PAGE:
Alejandro grew up in Argentina where he refined his knowledge of fine wines and the manufacturing and sales business. As a successful businessman he started selling his own brands of Argentine wine in the United States and was building a successful business. During a return trip to Argentina, Alejandro was approached by one of the oldest and most distinguished Argentine wine families. The patriarch of the family offered Alejandro the opportunity to purchase the exclusive rights to a one hundred year old Argentine brand of wine for sale in the United States. This wine was well known and established in Argentina and considered a classic example of fine Argentine wine.
This was a great opportunity for Alejandro to sell an authentic, classic Argentine wine that would be readily recognized by wine aficionados in the United States. Over the next couple of months the terms of the sale were settled and after spending over $200,000.00 for the rights Alejandro started offering this esteemed wine for sale in the United States.
The never before available brand of classic Argentine wine became a relatively rapid success and cases were being shipped to distributors across the United States. After continued expenses for marketing, and bulk purchasing of bottles, labels, and wine, Alejandro knew that the venture was going to be very successful within a few years. Then, four months later, disaster struck…
The disaster was in the form of a cease and desist letter received from a Spanish brewery. This brewery sold beer in the United States using a brand that was very similar to that of the Argentine wine. The brewery had also registered its brand with the United States Patent and Trademark Office. Although the brand of beer had been sold for years in the United States, the volume of sales was so low that Alejandro and his colleagues had never heard of it.
Suddenly, Alejandro found himself trapped between two unpalatable options. One option is spending tens of thousands of dollars in legal fees to fight to try to continue selling the classic Argentine wine. Even with the spending of tremendous sums of money, Alejandro cannot have certainty that he will prevail in the legal dispute or be able to reach an acceptable settlement. The second option is ceasing all sales of the fine wine, and writing off the purchase price of the brand, equipment, marketing, and good will with distributors as a loss. This option could result in Alejandro’s reputation and credibility suffering a blow that could ruin his business.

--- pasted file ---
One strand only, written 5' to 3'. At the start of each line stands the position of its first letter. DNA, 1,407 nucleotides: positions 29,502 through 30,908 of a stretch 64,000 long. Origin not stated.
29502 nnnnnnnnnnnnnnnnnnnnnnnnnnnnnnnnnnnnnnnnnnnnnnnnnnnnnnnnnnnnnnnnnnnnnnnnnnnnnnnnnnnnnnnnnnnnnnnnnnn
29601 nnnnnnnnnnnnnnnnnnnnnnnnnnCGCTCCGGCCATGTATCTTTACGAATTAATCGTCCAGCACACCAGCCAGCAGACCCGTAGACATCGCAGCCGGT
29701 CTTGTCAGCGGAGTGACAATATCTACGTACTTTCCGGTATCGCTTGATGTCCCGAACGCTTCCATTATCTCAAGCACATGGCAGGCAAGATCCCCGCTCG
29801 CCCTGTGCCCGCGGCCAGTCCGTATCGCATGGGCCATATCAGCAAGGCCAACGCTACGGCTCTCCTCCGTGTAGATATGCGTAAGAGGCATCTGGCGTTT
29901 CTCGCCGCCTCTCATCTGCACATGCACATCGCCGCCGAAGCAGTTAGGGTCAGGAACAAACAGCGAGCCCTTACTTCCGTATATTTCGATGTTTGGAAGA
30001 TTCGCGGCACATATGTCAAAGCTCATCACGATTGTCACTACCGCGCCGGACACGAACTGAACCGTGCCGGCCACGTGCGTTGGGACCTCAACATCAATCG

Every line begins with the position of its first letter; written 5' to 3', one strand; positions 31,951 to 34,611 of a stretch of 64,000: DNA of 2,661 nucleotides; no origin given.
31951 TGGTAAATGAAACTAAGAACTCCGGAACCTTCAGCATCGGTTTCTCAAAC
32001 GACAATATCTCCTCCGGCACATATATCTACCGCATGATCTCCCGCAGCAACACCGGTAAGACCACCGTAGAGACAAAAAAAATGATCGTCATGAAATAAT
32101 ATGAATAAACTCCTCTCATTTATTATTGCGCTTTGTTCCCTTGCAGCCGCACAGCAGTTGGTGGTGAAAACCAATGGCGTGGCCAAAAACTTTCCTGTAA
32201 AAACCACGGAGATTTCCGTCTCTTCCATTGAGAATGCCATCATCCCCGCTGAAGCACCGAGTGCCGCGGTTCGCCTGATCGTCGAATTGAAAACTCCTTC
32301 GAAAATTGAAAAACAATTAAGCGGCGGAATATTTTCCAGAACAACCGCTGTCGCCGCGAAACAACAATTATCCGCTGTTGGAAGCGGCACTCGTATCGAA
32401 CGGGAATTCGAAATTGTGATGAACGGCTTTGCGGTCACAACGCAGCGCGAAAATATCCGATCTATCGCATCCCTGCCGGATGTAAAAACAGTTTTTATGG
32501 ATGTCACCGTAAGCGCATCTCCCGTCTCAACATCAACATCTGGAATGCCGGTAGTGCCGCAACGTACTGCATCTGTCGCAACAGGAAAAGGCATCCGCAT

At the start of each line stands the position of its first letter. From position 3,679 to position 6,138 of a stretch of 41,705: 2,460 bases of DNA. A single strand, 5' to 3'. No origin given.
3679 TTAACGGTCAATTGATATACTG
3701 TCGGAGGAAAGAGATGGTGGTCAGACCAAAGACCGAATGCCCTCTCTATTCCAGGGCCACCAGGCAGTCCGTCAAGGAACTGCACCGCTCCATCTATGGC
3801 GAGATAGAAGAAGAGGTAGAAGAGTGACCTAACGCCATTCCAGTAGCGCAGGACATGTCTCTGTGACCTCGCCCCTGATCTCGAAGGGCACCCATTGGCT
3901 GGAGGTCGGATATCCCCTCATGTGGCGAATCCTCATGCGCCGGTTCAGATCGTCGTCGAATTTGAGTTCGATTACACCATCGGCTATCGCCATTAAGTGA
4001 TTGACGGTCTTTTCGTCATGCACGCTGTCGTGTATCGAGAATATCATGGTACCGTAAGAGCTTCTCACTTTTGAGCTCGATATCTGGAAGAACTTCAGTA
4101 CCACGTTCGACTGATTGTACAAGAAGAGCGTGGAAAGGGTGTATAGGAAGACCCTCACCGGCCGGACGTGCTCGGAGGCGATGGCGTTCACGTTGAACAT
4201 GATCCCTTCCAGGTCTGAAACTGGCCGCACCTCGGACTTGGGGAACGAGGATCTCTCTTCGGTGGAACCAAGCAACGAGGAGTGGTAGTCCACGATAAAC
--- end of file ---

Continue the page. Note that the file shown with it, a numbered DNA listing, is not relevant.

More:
This could have been avoided if Alejandro had requested that his attorney prepare a right to use opinion based on a comprehensive trademark search. Such a search would have readily identified the Spanish beer using a similar brand. This would have allowed Alejandro to negotiate rights with the Spanish brewery in advance of completing his purchase of the Argentine brand. Failing that Alejandro could have purchased a different brand.
Don’t let this happen to you. Always have due diligence performed when buying a brand, domestic or foreign, for use in the United States and do not rely on industry knowledge even if you are a known operator in your industry.
If you have any questions regarding due diligence, your trademarks and related branding strategy, or any other intellectual property matters please contact Garcia-Zamor Intellectual Property Law, LLC.